In 2005, 37-year-old Emirati soul singer Abri started making music. Since then, whether with his band or solo, Abri hasn’t ceased to reinvent himself, while always staying true to his roots, keeping him on the crest of the wave. Embracing contemporary hip-hop and electro sounds, Abri’s genre-spanning sound is more mature than ever.
“There’s good music in all eras”, he says before adding, “Frank Ocean, Kendrick Lamar, Travis Scott, Tame Impala, Rihanna; I’m into all of this”.
With a few solo projects, and a couple of bands (Abri & The Funk Radius and Abri & The Dreamfleet) in the pipeline, we caught up with the singer to find out about what soul music means to him and Dubai’s burgeoning youth culture.
When did you realise you wanted to pursue a career in music?
When I listened to Michael Jackson’s Off The Wall album, when I was around 15-year-old. I love everything about this album: the singing, the production, the atmosphere.
Soul music might not be the first thing that comes to mind when thinking of UAE-grown music. How did growing up in Dubai influence you as an artist?
Dubai influenced me in so many ways because there’re people from everywhere! I went to class with people from Pakistan, India, Lebanon, England, France, and so many other places. I was exposed to their culture, their cuisine and their music as well! That’s why I actually do “western” music too.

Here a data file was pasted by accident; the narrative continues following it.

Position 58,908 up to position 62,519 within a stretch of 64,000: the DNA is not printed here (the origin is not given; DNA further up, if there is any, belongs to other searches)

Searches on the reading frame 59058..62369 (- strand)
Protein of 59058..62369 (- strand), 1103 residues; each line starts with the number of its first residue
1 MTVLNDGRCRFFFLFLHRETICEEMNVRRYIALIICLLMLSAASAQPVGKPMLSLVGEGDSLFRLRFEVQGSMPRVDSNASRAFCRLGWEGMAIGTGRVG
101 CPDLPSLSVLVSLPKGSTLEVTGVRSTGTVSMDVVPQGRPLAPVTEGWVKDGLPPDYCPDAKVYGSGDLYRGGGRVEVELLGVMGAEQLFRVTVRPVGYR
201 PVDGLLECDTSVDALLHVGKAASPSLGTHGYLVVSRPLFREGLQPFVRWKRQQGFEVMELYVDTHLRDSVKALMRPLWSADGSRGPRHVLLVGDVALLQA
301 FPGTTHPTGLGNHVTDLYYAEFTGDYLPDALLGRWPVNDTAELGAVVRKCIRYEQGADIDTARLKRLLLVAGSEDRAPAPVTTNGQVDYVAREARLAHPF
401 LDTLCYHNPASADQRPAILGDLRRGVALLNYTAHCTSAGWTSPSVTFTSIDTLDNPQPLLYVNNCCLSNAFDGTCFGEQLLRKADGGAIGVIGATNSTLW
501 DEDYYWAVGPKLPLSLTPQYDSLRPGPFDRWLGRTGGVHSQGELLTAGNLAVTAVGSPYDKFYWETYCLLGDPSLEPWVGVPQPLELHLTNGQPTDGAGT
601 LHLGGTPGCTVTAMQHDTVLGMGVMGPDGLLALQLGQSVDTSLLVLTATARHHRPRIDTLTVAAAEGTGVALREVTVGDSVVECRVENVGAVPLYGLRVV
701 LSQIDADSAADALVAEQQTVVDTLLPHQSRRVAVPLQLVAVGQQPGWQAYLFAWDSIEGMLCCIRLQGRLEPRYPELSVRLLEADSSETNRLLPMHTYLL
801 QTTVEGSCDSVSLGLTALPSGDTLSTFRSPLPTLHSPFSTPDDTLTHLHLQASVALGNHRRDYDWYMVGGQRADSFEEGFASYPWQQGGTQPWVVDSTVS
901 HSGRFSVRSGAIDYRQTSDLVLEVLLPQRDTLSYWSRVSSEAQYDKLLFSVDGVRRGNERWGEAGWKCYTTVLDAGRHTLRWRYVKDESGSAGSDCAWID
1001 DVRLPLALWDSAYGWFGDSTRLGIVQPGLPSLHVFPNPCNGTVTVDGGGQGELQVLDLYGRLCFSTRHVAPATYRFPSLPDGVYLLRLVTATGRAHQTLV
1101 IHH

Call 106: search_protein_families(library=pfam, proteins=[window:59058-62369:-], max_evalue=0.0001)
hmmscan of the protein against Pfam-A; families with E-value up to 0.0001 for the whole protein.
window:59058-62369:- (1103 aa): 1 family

You make music both as a solo artist and with several bands. Why do you need so many alter egos?
There are things I can’t do with a band that I can solo and vice versa. I like to experiment, take risks, and explore new vibes. That’s why I need various configurations to release all of the projects I want to deliver.
What do you think of the music scene in the UAE at the moment?
There’s a huge growth. The youth have so many outlets, it’s amazing to see them working on music in such a passionate way. I follow a few artists, such as Moh Flow, Majeed, Koshr, The Loosing Party. Things are really exciting.
What advice would you give to a young Emirati who wants to get in to music?
Pursue your dream! Perceptions on creative careers are finally starting to change. What people say shouldn’t impact you. Do your thing, stay true to yourself, work hard and believe in your talent.